The Red Sox made several savvy plays on the basepaths to spark rallies. With two outs in the fourth, LF Jonny Gomes raced around from second to score when SS Stephen Drew beat LHP Matt Moore to first base on a grounder to first to give Boston a 3-2 lead. "You don't get 97 wins throughout 162 by waiting for the three-run homer," said Gomes, whose two-run double tied it. "We generate some runs anyway possible. That hustle is definitely erased if Stephen Drew doesn't hustle to first. So it's double hustle." Later in the inning, 3B Will Middlebrooks went from second to third on a passed ball and scored on RF Shane Victorino's single. Said Victorino: "Most people would think that was an automatic out. But no, (Drew) ran hard, beat Moore to first. And it's a snowball effect." In the fifth, 1B Mike Napoli sent a pitch off the Green Monster. The throw reached second before him, but a creative, head-first slide to the back side of the bag helped him avoid 2B Ben Zobrist's tag. "I'm not a graceful slider or runner at all," Napoli said. "But it was fun." The Red Sox continued to press the issue with a hit-and-run in the eighth while up big. But that didn't bother Rays manager Joe Maddon. "There's a lot of the game that people get upset about. Part of it is the phrase that, 'They are trying to embarrass us.' If they did, that was our fault; entirely our fault. … The object of the game is to score runs, and that's what they were doing."
Red Sox LHP Jon Lester struck out four of the first five Rays he faced and believed he had the fifth on a 2-and-2 pitch to LF Sean Rodriguez in the second. But plate umpire Chris Guccione called it a ball. And Rodriguez ripped the next pitch over the Green Monster for a solo homer, the first of his career in the postseason. After the inning, Lester took time to chat with Guccione. "I thought it was a pretty good pitch," the right-hander said. "(Guccione) just said it was borderline down. Nothing you can do after that." Two innings later, Ben Zobrist hit a solo homer over the Monster for a 2-0 lead. That matched the amount of homers Lester allowed over his 11 starts in August and September. Lester has given up two or more homers in only 6 of 34 starts this season. Three have been against the Rays.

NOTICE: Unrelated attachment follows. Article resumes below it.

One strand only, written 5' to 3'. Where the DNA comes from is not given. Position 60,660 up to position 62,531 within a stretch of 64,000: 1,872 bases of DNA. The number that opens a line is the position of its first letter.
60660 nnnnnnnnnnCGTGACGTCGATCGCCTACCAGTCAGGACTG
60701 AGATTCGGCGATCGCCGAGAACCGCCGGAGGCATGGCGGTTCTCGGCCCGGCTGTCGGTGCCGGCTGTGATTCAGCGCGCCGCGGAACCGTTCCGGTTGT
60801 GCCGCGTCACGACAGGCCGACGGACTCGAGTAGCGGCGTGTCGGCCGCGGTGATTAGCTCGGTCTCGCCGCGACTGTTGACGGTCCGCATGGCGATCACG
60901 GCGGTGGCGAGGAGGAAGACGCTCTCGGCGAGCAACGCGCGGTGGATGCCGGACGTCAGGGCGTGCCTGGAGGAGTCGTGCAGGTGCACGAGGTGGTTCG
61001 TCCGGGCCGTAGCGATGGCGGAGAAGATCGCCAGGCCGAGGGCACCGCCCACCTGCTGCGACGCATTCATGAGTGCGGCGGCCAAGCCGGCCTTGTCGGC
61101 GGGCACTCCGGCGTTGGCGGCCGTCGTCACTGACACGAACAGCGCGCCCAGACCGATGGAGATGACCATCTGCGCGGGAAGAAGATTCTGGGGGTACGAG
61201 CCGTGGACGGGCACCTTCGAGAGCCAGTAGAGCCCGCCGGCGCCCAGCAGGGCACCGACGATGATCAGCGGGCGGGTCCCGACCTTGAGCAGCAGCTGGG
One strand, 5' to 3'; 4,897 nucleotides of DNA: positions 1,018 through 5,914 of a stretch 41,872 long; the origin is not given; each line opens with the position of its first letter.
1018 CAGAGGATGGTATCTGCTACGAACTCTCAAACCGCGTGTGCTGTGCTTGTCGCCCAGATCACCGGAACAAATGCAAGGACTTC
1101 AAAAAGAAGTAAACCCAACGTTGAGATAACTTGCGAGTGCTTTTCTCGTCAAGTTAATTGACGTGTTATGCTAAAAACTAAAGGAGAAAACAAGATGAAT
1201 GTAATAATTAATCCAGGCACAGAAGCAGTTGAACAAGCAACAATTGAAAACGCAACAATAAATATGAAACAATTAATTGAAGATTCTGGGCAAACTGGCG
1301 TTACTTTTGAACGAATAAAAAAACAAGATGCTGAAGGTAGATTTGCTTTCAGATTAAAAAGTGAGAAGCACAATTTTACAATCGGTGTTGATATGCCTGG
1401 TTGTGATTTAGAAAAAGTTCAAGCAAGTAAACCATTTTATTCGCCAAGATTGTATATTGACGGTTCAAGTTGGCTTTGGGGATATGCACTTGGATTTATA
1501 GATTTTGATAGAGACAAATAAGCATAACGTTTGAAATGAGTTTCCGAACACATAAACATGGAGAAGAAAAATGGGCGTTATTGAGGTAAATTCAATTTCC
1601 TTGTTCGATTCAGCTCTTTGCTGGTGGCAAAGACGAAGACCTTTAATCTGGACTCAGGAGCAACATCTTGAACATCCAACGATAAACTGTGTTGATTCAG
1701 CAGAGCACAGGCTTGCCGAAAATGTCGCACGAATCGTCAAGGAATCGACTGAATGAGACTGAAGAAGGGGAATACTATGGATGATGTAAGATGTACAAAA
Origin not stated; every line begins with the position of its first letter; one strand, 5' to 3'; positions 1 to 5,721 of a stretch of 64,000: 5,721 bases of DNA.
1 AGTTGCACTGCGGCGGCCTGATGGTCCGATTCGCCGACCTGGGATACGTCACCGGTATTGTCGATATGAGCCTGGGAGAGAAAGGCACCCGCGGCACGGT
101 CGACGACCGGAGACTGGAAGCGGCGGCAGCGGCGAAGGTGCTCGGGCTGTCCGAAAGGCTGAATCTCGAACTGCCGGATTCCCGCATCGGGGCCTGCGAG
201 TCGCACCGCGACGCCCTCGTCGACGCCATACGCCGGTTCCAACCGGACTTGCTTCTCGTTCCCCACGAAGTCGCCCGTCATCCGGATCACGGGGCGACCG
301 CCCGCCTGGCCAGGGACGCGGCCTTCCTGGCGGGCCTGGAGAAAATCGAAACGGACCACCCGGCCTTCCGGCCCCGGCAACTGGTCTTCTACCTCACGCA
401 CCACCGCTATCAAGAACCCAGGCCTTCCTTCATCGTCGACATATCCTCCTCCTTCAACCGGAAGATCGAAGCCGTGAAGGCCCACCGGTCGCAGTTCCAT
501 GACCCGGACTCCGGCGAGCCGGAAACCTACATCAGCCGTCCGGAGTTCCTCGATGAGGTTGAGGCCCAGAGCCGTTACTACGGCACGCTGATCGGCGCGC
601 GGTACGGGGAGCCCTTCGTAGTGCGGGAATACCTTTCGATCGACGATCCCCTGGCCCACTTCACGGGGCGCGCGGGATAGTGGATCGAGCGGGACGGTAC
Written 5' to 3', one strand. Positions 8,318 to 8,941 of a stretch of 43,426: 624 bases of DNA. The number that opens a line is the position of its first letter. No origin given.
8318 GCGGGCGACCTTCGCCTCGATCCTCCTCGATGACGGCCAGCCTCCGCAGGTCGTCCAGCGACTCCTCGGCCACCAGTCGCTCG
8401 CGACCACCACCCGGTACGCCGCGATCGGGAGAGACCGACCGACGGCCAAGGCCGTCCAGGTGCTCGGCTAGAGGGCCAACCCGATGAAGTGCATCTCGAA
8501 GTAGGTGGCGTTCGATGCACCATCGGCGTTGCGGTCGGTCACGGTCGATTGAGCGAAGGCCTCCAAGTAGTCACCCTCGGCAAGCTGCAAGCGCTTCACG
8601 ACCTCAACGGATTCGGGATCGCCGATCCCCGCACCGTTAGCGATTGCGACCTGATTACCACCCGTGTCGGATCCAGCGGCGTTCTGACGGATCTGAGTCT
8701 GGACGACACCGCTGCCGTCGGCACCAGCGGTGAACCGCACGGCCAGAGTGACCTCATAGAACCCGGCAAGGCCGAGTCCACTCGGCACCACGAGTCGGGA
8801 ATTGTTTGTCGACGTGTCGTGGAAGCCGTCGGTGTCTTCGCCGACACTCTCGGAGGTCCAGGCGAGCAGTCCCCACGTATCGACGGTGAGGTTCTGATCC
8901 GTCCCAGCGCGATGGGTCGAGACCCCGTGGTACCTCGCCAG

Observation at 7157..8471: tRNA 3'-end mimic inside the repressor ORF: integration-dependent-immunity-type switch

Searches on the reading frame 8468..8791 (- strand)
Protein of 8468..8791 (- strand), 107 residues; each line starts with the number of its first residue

Red Sox LHP Jon Lester's adrenaline was pumping, and it showed as he hit 97 mph with his fastball and struck out the first four batters he faced, tying a club postseason record. "Our game plan was to set the tone, come right after guys," Lester said. "It felt pretty good." And after giving up two solo homers, to Sean Rodriguez in the second and Ben Zobrist in the fourth, Lester really settled in, retiring 11 straight from the fourth to the eighth. Rays manager Joe Maddon said Lester was throwing his fastball where he wanted to and his cutter was outstanding. Maddon hoped Lester's adrenaline would "wear off" but it never did, the two-time All-Star allowing just three hits over 72/3 innings. "That's as powerful stuff as Jon has had for us all year," Red Sox manager John Farrell said. "And it came at a very good time."
"Fenway is one of those parks if you don't play in it a lot, it can come and haunt you. It's part of being a good team and getting homefield advantage, so let's take it to our advantage."